Can sunlight replace phototherapy units in the treatment of neonatal jaundice? An in vitro study

Photodermatol Photoimmunol Photomed. 2001 Dec;17(6):272-7. doi: 10.1034/j.1600-0781.2001.170605.x.


Background/aim: Light can be efficiently used for the treatment of neonatal jaundice. Sunlight, which covers a large portion of the light spectrum including the bilirubin-absorbing range, is abundant in the Middle East. Such advantages prompted the present study to investigate the efficiency of sunlight in isomerizing bilirubin. This may introduce a practical source of light for the treatment of hyperbilirubinic infants in areas where phototherapy units are not available.

Methods: The efficiency of sunlight was quantified by a comparison with a phototherapy unit. Aqueous bilirubin solutions were exposed to periodic sunlight over the entire year and the reduction of bilirubin concentration was monitored spectrophotometrically. Bilirubin solutions were also exposed to a phototherapy unit intensity comparable to that of sunlight (17 cm away from the source).

Results: The data indicated that at this comparable light intensity, the phototherapy unit was as effective as sunlight. However, for the treatment of neonatal jaundice, phototherapy units are usually operated at a distance of 50 cm (where the light intensity is six times less than that of sunlight). When this distance was tested, only 16% of bilirubin was isomerized in the first 5 min of exposure. In contrast, about 65% of bilirubin was isomerized when the phototherapy unit was placed at a distance of 17 cm and when the bilirubin solutions were exposed to sunlight for the same time period. The hourly and seasonal changes in sunlight intensity affected the reduction in bilirubin concentration significantly.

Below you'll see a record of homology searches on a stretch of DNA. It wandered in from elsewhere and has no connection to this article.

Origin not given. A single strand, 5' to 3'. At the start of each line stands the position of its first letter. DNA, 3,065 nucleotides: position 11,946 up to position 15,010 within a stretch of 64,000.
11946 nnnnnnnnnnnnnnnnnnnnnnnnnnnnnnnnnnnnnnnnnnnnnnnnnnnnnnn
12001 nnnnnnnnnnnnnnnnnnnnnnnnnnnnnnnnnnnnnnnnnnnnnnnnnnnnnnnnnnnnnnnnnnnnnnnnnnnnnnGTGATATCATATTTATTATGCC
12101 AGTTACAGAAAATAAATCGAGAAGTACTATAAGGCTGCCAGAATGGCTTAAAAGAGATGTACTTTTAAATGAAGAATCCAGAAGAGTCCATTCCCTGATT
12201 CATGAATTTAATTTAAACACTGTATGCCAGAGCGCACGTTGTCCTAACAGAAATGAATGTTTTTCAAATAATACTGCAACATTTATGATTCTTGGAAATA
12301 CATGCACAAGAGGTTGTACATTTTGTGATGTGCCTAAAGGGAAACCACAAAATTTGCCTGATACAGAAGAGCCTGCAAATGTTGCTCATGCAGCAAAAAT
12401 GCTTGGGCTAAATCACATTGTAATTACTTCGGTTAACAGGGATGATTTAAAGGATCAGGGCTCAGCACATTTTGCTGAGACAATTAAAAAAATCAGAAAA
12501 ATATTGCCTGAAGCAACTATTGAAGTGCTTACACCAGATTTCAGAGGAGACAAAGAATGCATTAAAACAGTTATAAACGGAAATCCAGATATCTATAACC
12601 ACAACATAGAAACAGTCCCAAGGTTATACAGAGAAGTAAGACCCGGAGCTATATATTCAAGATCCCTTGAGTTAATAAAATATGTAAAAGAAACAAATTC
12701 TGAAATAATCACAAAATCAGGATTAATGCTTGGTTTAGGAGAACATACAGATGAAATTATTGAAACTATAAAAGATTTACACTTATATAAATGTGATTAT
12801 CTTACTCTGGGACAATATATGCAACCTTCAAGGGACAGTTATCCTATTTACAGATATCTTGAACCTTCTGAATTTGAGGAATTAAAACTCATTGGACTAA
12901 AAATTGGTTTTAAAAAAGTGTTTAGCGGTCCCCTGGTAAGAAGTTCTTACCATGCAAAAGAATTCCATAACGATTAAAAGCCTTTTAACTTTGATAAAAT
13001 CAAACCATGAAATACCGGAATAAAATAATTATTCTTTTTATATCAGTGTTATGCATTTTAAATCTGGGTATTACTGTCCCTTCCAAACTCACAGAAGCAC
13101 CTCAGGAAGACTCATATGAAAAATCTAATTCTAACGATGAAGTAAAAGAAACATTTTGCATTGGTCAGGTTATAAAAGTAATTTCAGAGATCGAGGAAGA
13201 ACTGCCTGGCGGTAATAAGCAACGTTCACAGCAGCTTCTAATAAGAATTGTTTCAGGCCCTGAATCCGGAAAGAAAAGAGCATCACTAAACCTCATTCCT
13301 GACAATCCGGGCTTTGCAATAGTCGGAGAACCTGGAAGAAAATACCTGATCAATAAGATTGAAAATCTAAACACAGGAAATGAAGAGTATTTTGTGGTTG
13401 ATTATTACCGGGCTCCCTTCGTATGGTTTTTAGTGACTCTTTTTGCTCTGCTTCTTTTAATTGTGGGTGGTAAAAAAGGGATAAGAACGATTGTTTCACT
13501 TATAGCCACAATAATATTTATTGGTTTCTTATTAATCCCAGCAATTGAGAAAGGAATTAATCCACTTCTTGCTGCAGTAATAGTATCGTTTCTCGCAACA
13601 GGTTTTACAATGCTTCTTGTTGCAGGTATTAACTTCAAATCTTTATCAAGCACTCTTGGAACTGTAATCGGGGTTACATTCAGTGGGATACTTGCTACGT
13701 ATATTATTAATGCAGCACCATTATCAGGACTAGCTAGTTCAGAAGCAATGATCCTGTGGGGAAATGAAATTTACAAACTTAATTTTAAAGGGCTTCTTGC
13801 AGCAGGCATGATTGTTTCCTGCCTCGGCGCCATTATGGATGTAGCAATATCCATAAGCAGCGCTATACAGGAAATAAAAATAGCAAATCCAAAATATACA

Conclusion: Data revealed that sunlight is almost 6.5 times more effective than a phototherapy unit when operating at the ward geometry after taking isomerization efficiency and area of exposure into consideration. Moreover, sunlight is still more effective during the winter season, when its intensity is lower. Thus, sunlight may be considered an alternative phototherapy source for the treatment of neonatal jaundice, particularly in areas where conventional phototherapy units are unavailable.

Publication types

  • Comparative Study

MeSH terms

  • Bilirubin / radiation effects*
  • Humans
  • In Vitro Techniques
  • Infant, Newborn
  • Isomerism
  • Jaundice, Neonatal / radiotherapy*
  • Phototherapy* / instrumentation
  • Radiation Dosage
  • Sunlight*


  • Bilirubin